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United Kingdom 2015
Directed by
Yorgos Lanthimos
118 minutes
Rated MA

Reviewed by
Chris Thompson
4.5 stars

The Lobster

Synopsis: In the not-too-distant future, single people are sent to a hotel where they are given 45 days to find a mate among the other single hotel guests. If they fail to find someone with a common trait and become part of a couple in this time, they are transformed into an animal of their choice. Short-sighted divorcee David (Colin Farrell) chooses a lobster, but as his time runs out, David escapes from the hotel and joins a band of guerrilla singles living in the nearby woods where he meets a short-sighted woman (Rachel Weisz).

Greek director Yorgos Lanthimos won this year’s Cannes Jury Prize for this, his first English language film. And deservedly so.  I wasn’t so much of a fan of his 2009 film, Dogtooth but this one is a smart, absurdist gem which has a real dig at relationships in an age where we count faux Facebook friends as real, popularity is based on ‘likes’ and romance is sometimes determined by a compatibility score on eHarmony.

The first trick to making this work is to offer us a world that looks just like the world we know with one or two quite ridiculous differences: the idea that some faceless power will punish us if we fail to find a partner, and then, the bizarre consequence of being transformed into an animal if we fail at this task. This idea of animal transformation is underscored right at the outset by the introduction of a dog who accompanies David to the hotel and who we find out is his brother who “didn’t make it”, as they like to say.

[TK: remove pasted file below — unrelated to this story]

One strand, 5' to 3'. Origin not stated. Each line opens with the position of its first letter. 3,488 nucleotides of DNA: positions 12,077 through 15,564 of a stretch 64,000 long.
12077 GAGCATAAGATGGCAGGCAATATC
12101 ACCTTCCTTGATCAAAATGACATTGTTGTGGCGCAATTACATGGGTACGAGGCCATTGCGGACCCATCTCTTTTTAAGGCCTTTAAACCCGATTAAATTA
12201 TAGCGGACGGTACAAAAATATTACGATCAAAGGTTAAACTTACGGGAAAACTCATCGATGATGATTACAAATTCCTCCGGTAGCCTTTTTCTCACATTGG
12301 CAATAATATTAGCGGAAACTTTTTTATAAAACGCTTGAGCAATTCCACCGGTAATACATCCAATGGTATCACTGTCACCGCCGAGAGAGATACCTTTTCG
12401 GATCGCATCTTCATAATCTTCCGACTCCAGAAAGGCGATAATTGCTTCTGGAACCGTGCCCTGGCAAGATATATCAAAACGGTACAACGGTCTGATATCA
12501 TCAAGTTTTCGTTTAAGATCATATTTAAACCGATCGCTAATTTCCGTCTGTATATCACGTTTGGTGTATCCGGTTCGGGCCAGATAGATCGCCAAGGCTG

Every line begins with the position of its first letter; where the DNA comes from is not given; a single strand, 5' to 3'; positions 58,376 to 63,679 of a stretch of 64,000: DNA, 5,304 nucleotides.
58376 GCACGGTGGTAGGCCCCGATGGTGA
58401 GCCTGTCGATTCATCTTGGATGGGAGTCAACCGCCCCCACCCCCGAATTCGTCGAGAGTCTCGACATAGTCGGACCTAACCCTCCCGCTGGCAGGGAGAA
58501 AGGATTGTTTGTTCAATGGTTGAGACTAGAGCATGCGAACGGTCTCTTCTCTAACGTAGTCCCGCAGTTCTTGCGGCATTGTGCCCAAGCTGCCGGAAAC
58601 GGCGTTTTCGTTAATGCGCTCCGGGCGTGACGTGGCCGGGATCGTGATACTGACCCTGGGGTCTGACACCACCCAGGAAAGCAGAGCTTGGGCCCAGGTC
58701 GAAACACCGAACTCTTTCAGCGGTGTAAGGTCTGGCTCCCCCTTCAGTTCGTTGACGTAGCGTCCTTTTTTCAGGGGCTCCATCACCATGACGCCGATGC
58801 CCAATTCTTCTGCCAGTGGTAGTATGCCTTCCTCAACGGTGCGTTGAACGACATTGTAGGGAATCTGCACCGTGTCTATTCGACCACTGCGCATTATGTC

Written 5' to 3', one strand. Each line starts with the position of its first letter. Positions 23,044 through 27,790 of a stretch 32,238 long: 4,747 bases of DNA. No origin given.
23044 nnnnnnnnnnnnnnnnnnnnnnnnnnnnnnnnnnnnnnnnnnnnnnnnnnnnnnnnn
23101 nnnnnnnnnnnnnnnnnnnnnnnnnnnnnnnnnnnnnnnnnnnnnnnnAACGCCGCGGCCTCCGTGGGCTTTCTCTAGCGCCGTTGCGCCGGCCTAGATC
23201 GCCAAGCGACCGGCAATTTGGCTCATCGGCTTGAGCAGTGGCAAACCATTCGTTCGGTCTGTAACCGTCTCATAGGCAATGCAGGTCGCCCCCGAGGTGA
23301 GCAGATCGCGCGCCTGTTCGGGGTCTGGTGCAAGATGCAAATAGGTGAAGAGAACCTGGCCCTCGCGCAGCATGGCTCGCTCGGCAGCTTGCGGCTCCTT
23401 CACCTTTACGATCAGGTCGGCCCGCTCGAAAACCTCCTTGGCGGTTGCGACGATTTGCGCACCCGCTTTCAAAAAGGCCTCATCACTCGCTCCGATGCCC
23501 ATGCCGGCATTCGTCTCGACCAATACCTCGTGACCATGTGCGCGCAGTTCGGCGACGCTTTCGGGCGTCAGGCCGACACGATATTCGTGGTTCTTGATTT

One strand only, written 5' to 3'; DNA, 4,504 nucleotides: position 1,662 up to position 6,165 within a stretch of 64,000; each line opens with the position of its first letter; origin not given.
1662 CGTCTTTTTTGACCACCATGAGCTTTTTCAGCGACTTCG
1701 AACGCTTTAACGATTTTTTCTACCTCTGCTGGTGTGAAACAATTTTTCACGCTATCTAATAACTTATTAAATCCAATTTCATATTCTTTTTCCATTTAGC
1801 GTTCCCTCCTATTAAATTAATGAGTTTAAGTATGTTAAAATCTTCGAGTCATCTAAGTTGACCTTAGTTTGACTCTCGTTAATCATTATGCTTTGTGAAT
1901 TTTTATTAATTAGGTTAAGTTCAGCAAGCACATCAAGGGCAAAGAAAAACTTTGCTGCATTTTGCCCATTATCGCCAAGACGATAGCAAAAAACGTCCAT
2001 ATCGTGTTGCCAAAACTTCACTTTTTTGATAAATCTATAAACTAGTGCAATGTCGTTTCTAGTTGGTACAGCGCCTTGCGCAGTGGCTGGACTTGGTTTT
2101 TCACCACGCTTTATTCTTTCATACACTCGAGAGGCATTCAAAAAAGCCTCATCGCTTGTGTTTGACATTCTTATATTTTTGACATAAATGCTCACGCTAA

The second trick to making this work is in the performances. Lanthimos has gone for a totally deadpan almost catatonic style of performance and it’s the absolute commitment to this by every member of the cast that makes it work and, more importantly, makes it funny.  Of course it also helps to have such a great cast. Olivia Coleman as the Hotel Manager is like a Roald Dahl Headmistress and John C. Reilly as the lisping man and Ben Wishaw as the limping man are perfect foils for David’s slightly disassociated attitude to the whole situation. But it’s Colin Farrell who holds it all together showing once again (as he did in 2008’s In Bruges) that his true talent lies not in the action-thriller, where he is often seen, but in dark comedy. Add the exceptional skill of Rachel Weisz into the mix and The Lobster is a real winner.

In some ways, this film took me back to the more avant garde movies of the 70s the likes of Lindsay Anderson’s 1973 masterpiece, O Lucky Man in the way it uses its absurd take on reality to explore contemporary social issues with clarity and wit. Right up to its ambiguous ending The Lobster manages to keep us laughing and thinking in equal measure provided, of course, that you’re willing to accept the strangeness of its weirdly altered reality.
 

 

 

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